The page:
This Share Might Be On the Cusp of Greatness

For famed investor Warren Buffett, a company’s ability to earn a good return on equity is an important distinguishing criteria between a good and a poor investment. He said as much in his 1979 Berkshire Hathaway annual shareholder’s letter:

“The primary test of managerial economic performance is the achievement of a high earnings rate on equity capital employed (without undue leverage, accounting gimmickry, etc.) and not the achievement of consistent gains in earnings per share.”

Then, in his 1988 shareholder’s letter, Buffett laid down six criteria he used to evaluate potential business acquisitions. This is his third criterion:

“[B]usinesses earning good returns on equity while employing little or no debt.”

With Buffett’s words in mind, here’s a share that seems on the cusp of greatness: Straco Corporation Ltd (SGX: S85). As you can see in the chart immediately below, the tourism-asset owner’s returns on equity has climbed steadily over the past decade and is now at a phenomenal 23.9% over the last 12 months; that’s remarkable especially when considering that the company has had zero borrowings since 2008.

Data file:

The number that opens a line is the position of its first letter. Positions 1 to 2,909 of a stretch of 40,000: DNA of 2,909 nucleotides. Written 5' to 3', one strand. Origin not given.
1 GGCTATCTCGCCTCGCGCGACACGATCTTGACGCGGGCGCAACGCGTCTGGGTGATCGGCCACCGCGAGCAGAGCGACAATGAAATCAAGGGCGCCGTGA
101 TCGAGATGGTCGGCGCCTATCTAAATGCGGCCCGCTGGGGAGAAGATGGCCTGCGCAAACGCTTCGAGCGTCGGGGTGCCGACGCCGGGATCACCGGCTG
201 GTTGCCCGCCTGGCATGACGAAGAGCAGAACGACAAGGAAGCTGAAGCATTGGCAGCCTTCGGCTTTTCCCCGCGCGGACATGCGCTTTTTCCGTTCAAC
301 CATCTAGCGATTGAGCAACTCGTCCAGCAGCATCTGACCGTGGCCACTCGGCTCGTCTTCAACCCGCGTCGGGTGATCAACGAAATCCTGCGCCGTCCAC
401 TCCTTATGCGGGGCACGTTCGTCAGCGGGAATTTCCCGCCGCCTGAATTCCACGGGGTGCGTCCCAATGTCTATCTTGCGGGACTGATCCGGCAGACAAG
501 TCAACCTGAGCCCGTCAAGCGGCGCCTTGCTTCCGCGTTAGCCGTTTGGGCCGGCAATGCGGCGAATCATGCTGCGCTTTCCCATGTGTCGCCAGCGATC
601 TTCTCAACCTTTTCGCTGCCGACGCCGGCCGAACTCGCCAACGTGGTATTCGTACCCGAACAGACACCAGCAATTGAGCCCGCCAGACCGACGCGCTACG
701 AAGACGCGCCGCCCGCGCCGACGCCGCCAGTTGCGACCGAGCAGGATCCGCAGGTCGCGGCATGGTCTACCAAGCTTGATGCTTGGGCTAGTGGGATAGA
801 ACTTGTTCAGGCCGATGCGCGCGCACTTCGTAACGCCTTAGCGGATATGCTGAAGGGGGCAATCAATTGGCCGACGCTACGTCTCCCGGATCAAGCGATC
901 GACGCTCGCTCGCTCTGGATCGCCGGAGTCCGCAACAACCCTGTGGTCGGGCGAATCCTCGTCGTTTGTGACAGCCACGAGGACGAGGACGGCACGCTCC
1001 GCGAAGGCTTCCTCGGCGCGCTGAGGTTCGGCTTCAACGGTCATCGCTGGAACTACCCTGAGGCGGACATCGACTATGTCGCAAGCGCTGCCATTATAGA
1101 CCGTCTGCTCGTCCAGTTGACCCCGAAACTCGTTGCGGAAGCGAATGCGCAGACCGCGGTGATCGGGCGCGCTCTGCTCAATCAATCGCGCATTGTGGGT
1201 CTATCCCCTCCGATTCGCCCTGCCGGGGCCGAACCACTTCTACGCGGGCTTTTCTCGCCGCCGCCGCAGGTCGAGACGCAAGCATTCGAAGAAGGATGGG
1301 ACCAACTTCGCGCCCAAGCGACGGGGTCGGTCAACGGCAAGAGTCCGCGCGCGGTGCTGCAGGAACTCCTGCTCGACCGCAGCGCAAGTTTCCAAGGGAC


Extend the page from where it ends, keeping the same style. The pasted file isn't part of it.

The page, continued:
Straco's returns on equity and balance sheet

Source: S&P Capital IQ

For some perspective, the chart below shows the returns on equity and the leverage levels (as measured by the net debt to equity ratio) over the last 12 months for the top five shares (excluding the banks) that make up the Straits Times Index (SGX: ^STI). These shares are namely Singapore Telecommunications Limited (SGX: Z74), Jardine Matheson Holdings Limited (SGX: J36), Keppel Corporation Limited (SGX: BN4), Hongkong Land Holdings Limited (SGX: H78), and Jardine Strategic Holdings Limited (SGX: J37).

Returns on equity for Straits Times Index's constituents

Source: S&P Capital IQ

It’s obvious that the returns on equity that these blue chips have earned pale in comparison to what Straco has achieved; it’s also worth noting that most of them employ significantly higher leverage).

A Fool’s take

Straco’s economic performance has improved by leaps and bounds in recent years; besides the strong returns on equity on an unlevered balance sheet, the firm’s profit has also jumped from S$6.2 million in 2007 to S$38.9 million over the last 12 months. These have been huge drivers of Straco’s market-beating share price performance: Since the start of 2007, Straco’s shares have gained some 525% while the Straits Times Index has barely increased by 11%.

But with all these said, investors should note that it’s still very important to dig into the reasons behind Straco’s results over the past few years. If it’s merely transient, and there isn’t any real competitive edge in the firm’s businesses, then Straco’s business results might just crumble easily at the first whiff of trouble – and that’s not a good thing for investors.

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The information provided is for general information purposes only and is not intended to be personalised investment or financial advice. Motley Fool Singapore writer Chong Ser Jing owns shares in Berkshire Hathaway.